We’ve talked about shirts and jeans, now it’s time to cover something to hold everything together: a good belt.
You can probably get away with two belts, but let’s make it three just in case.
Your Everyday Belt
This is the belt you’ll probably wear 90% of the time. Basketweave, Carlos, and Floral, like these pictured from Big Bend Saddlery are all classics that won’t steer you wrong. Buck stitching, like the belt seen below, went away for a while but has come back. Personally, I like it and think it’s a much better option than wearing a hair-on belt full of cheap chrome and colored crystals. Besides, you want your belt buckle to be the star of the show, not all the crap glittering on your belt.
Like I said, this is the belt you’re going to wear most of the time, so get something you like. I tend to favor really basic things for a few reasons. Basic things always match each other so you never have to think too much about what you’re wearing. They also age better, both style-wise and wear-and-tear-wise. Any of these belts will develop a nice patina after years of wear, gaining a soft, shiny look and feel. The more stuff you have riveted on your belt, the more stuff can fall off. A simple belt like this isn’t going to lose pieces that make it look broken.
Ranger belts are also cool, as are taper belts, depending on what kind of belt buckles you have or what you like.
The Nice Belt
If you find yourself wearing suits, slacks, or even just your nice boots and jeans, it’s a good idea to have a belt that goes with them. Wearing a big, tooled belt and belt buckle is fine, even awesome, most of the time, but can look out of place in more formal settings and will ruin the way a suit looks on you. When I’m wearing a suit or just going to church, I wear a dressier belt like the one below.
This sort of belt is thinner and narrower (narrower=more formal) than your regular belt. It also lacks tooling and has a nice, smooth finish. This works better for slacks, suits, and the “nice” jeans you keep for special occasions because all those pants have a finer, smoother weave than your regular blue jeans. A lot of menswear is about matching textures, particular rugged stuff with rugged stuff (jeans and thick cotton shirts) or smooth stuff with smooth stuff (wool slacks and thinner dress shirts). If you’re wearing a suit this type of belt isn’t going to interrupt the vertical flow of your suit. The what?
Picture yourself in a suit. The coat is open and you’re wearing a tie. All the lines in the suit are vertical. The straight lines of your pant legs and creases are reaching up from the ground to the coat, (open, it reveals two straight lines, closed, one straight line of buttons) to reveal a tie hanging from your neck to your waist. You’re a collection of lines running up and down, drawing the eyes up and down. Putting a big, thick belt and giant belt buckle in the middle of all those lines interrupts that flow and causes your eye to sorta “trip” over everything going on at your waist. Go with the simple, dressy belt.
The Work Belt
If your work is particularly dirty or rough, you might consider getting a rough and tumble belt to go with it. Something plain and tough to keep your pants up and hold some tools. There’s a lot of variations here on what is pretty much just some brown leather and a simple buckle.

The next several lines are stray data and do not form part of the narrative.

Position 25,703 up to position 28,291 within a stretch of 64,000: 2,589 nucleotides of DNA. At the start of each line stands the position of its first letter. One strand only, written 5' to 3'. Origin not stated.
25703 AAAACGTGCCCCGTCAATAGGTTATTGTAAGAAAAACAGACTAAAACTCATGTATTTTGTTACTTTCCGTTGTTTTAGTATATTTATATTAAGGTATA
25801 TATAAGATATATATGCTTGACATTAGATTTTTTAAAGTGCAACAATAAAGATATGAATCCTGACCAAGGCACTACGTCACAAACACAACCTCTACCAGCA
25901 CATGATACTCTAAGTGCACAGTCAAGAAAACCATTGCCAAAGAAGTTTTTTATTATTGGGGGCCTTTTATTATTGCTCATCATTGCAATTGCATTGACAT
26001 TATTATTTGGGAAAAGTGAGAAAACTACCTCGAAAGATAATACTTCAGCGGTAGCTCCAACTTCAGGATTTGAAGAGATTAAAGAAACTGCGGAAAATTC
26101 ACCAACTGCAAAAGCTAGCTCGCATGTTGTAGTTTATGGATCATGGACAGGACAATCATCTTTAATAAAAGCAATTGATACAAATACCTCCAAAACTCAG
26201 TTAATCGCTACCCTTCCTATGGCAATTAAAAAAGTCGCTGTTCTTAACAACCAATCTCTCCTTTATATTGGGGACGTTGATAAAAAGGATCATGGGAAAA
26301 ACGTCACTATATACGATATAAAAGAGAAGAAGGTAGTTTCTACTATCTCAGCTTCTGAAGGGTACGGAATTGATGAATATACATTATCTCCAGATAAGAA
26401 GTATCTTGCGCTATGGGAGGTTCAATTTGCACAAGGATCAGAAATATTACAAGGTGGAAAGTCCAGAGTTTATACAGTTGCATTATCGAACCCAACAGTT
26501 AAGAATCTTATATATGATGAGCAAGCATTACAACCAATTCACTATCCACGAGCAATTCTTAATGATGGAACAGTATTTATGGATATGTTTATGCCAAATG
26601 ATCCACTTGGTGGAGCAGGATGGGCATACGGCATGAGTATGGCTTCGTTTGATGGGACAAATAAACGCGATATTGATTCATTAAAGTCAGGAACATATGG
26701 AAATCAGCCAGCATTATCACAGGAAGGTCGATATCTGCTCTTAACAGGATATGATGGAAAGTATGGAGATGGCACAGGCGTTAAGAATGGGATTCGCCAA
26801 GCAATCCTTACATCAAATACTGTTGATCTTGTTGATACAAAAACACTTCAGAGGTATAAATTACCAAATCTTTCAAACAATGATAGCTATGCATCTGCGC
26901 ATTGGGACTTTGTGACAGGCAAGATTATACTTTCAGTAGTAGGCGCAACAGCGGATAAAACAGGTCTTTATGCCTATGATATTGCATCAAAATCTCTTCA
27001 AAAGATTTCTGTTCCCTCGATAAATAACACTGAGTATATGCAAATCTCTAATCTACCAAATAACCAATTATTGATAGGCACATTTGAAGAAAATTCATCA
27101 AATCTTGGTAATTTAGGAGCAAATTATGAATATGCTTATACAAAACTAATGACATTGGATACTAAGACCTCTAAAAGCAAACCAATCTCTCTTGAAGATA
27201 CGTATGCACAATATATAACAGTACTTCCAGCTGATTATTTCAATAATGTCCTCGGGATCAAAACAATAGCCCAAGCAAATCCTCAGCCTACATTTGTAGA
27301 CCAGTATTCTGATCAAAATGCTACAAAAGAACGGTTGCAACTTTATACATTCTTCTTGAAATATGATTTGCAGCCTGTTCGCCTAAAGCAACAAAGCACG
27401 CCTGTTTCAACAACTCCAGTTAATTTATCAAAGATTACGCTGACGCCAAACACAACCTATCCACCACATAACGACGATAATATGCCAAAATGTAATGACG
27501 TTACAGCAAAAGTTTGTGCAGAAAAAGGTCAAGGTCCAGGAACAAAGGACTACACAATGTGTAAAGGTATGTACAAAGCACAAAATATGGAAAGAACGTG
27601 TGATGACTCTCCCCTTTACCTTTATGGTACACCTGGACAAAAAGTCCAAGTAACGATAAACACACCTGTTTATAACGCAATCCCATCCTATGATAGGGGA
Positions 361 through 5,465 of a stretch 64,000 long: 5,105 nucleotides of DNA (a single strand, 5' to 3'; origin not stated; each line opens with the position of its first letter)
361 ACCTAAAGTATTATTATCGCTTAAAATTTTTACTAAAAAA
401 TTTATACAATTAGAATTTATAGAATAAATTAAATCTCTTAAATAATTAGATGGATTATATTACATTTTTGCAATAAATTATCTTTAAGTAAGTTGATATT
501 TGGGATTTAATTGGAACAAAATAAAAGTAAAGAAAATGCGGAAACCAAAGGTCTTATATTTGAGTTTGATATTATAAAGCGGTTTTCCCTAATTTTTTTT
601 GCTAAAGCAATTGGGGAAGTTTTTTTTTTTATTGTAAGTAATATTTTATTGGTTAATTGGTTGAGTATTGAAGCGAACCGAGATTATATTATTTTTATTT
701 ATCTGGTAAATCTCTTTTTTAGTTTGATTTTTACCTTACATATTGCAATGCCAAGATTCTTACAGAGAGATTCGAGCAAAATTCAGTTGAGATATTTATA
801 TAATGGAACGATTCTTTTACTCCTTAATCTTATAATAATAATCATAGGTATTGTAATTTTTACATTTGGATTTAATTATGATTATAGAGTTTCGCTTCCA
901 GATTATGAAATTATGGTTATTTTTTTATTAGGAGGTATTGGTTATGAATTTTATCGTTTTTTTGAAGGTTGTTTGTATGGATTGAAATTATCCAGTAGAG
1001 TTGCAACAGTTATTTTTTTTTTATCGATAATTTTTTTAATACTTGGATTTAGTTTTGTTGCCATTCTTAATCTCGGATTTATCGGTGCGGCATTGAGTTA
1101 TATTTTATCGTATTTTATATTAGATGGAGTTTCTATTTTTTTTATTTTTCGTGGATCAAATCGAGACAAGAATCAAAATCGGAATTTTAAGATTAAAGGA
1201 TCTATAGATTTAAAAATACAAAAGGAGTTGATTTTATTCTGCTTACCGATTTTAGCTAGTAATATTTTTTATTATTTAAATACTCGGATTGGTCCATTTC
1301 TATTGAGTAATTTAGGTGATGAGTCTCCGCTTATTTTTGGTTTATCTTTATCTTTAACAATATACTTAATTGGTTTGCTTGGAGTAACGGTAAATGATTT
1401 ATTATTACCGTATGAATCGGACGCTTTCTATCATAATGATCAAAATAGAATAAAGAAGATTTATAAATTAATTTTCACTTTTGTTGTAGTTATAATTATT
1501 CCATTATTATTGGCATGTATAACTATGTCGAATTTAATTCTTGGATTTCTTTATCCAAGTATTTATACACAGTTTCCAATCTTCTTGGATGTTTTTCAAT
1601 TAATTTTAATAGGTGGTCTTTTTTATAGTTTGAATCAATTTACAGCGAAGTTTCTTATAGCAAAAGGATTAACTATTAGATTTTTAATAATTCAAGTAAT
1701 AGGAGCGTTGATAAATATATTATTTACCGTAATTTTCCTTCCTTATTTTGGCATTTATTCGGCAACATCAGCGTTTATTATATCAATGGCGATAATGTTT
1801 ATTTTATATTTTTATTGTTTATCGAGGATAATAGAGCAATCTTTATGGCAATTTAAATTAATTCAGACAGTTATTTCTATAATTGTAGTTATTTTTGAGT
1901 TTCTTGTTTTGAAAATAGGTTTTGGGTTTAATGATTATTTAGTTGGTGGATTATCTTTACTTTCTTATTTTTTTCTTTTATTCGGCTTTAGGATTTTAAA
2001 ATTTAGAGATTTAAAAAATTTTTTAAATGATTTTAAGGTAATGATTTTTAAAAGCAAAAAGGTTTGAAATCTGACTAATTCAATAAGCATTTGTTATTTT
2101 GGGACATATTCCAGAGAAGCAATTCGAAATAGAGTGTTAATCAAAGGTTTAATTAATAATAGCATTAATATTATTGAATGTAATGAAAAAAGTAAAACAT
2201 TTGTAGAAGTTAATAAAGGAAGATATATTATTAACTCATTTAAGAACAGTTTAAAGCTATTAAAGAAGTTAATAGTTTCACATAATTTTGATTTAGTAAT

Where To Buy Belts
The absolute, hands down, best place to buy a western belt is from a saddlemaker or leatheworker. You can usually be sure you’re getting a much better quality of leather and a lot of customizable options. Plus, it’s a belt made especially for you, and how often do you buy wearable stuff that’s custom made? The web is full of saddlemakers and leatherworkers who offer ready made and custom belts. I’ve never paid more than $60 for a custom belt, but there are some more expensive options out there. Big Bend Saddlery makes nice belts, and so does NRS. Warpath Leather Goods makes a variety of cool belts, and makes them right, so if you get something with studs all over it, they won’t go anywhere or get caught on anything.
What To Look For/How To Wear It
You’re looking for the words “real leather” or “full grain leather.” This is real leather, not plastic, and not scraps held together by space age chemicals. “Full grain leather” in particular, means that you’re getting a strip of skin off an actual dead animal. Ideally, a cow. For your dressy belt if you wanted to go with alligator of calf skin, that won’t hurt. But try to get the real deal. Bad belts don’t last and if something is holding up your pants, you kinda want it to be dependable.
If you’re not wearing a trophy-style buckle, your belt should fasten on the second or third hole. With a trophy style buckle, I find the fourth or fifth hole works best. Too much excess belt hanging out of your belt loop and down your pants looks sloppy.
Try and get something close to but not exactly matching your boots. Browns that are pretty close to each other or black and black. If you have any jewelry (say, a watch) you’ll want to keep the buckle color the same as the jewelry. For instance, my wedding ring and watch are both silver (the ring is white gold, but you get the idea) so my buckles are silver. Silver is usually the traditional color for western buckles, with gold being contrast color, but gold and even some bronze buckles are out there in the wild, just waiting to clash with your watch.
Again, I try to keep it simple with belts for a variety of reasons. If you’re wearing some nice boots and a cowboy hat and a fancy buckle, you’ve already got a lot going on. Belts take A LOT of wear and tear (every time you sit down/stand up you scuff your belt) and having a lot of chingaderas on your belt is either going to screw up the upholstery, scratch the wood, or snag on something and come off.